Performance criteria for analytical method validation.
|Validation characteristics||ICH definitions|
|Specificity||Specificity is the ability to assess unequivocally the analyte in the presence of components which may be expected to be present. Typically these might include impurities, degradants, matrix, etc.|
|Accuracy||The accuracy of an analytical procedure expresses the closeness of agreement between the value that is accepted either as a conventional true value or an accepted reference value and the value found. This is sometimes termed trueness.|
|Precision||The precision of an analytical procedure expresses the closeness of agreement (degree of scatter) between a series of measurements obtained from multiple sampling of the same homogenous sample under the prescribed conditions. Precision may be considered at three levels: repeatability, intermediate precision, and reproducibility.|
|Repeatability||Repeatability expresses the precision under the same operating conditions over a short interval of time. Repeatability is also termed intra-assay precision.|
|Intermediate precision||Intermediate precision expresses within-laboratories variations: different days, different analysts, different equipments, etc.|
|Reproducibility||Reproducibility expresses the precision between laboratories (collaborative studies usually applied to standardization of methodology).|
|Detection limit||The detection limit of an individual analytical procedure is the lowest amount of analyte in a sample that can be detected but not necessarily quantitated as an exact value.|
|Quantitation limit||The quantitation limit of an individual analytical procedure is the lowest amount of analyte in a sample that can be quantitatively determined with suitable precision and accuracy. The quantitation limit is a parameter of quantitative assays for low levels of compounds in sample matrices and is used particularly for the determination of impurities and/or degradation products.|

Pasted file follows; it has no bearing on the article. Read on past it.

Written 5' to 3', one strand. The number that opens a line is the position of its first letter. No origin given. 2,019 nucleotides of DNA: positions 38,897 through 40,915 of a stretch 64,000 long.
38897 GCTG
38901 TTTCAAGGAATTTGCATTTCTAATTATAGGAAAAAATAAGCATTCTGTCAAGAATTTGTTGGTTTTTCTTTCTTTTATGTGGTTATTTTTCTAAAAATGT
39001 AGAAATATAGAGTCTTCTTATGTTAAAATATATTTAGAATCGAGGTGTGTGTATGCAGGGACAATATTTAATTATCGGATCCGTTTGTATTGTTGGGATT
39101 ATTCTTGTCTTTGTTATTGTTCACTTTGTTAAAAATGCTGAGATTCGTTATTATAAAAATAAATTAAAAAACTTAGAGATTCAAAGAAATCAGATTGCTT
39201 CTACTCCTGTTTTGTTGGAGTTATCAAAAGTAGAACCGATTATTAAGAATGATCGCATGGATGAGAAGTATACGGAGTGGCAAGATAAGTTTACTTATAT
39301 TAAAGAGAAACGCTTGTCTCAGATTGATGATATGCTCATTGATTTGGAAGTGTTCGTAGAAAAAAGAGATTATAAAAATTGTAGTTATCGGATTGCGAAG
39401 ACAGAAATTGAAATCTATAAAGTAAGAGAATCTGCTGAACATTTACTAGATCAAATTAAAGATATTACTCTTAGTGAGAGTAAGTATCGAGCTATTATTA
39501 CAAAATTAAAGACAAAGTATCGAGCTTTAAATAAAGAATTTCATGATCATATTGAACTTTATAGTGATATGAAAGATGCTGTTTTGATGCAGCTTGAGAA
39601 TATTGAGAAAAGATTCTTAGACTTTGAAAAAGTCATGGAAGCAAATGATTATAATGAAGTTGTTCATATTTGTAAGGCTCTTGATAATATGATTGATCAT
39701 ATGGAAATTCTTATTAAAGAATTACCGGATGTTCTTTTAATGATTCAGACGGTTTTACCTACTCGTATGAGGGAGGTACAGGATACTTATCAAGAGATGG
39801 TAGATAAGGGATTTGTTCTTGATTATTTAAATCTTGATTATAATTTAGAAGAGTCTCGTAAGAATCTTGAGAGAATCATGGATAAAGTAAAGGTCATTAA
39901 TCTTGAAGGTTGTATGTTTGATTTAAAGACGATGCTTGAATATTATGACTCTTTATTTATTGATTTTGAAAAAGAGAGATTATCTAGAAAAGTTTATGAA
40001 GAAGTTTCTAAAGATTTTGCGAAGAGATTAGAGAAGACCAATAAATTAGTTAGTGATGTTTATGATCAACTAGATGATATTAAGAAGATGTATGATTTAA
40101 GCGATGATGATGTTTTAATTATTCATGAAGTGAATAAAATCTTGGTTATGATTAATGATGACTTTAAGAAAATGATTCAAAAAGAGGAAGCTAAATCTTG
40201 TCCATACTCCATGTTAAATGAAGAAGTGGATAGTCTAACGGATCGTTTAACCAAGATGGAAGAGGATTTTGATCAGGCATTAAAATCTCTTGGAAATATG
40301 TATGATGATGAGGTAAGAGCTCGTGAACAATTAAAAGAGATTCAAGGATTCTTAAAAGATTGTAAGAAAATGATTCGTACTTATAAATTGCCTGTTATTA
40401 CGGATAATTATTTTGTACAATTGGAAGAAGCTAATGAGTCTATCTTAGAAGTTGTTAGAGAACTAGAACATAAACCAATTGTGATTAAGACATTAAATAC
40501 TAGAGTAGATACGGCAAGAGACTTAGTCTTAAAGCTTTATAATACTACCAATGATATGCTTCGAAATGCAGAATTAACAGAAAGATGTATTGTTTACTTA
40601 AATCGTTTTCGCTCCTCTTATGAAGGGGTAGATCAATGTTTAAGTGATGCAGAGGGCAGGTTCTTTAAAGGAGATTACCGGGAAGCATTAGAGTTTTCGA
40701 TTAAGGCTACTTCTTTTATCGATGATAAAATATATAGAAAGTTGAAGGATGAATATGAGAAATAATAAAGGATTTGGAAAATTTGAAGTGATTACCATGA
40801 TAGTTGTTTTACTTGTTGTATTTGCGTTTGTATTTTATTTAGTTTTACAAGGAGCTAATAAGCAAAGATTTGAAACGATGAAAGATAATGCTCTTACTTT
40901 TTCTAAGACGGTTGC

|Linearity||The linearity of an analytical procedure is its ability (within a given range) to obtain test results that are directly proportional to the concentration (amount) of analyte in the sample.|
|Range||The range of an analytical procedure is the interval between the upper and lower concentration (amounts) of analyte in the sample (including these concentrations) for which it has been demonstrated that the analytical procedure has a suitable level of precision, accuracy, and linearity.|
|Robustness||The robustness of an analytical procedure is a measure of its capacity to remain unaffected by small, but deliberate, variations in method parameters and also provides an indication of its reliability during normal usage.|
Current usage metrics show cumulative count of Article Views (full-text article views including HTML views, PDF and ePub downloads, according to the available data) and Abstracts Views on Vision4Press platform.
Data correspond to usage on the plateform after 2015. The current usage metrics is available 48-96 hours after online publication and is updated daily on week days.
Initial download of the metrics may take a while.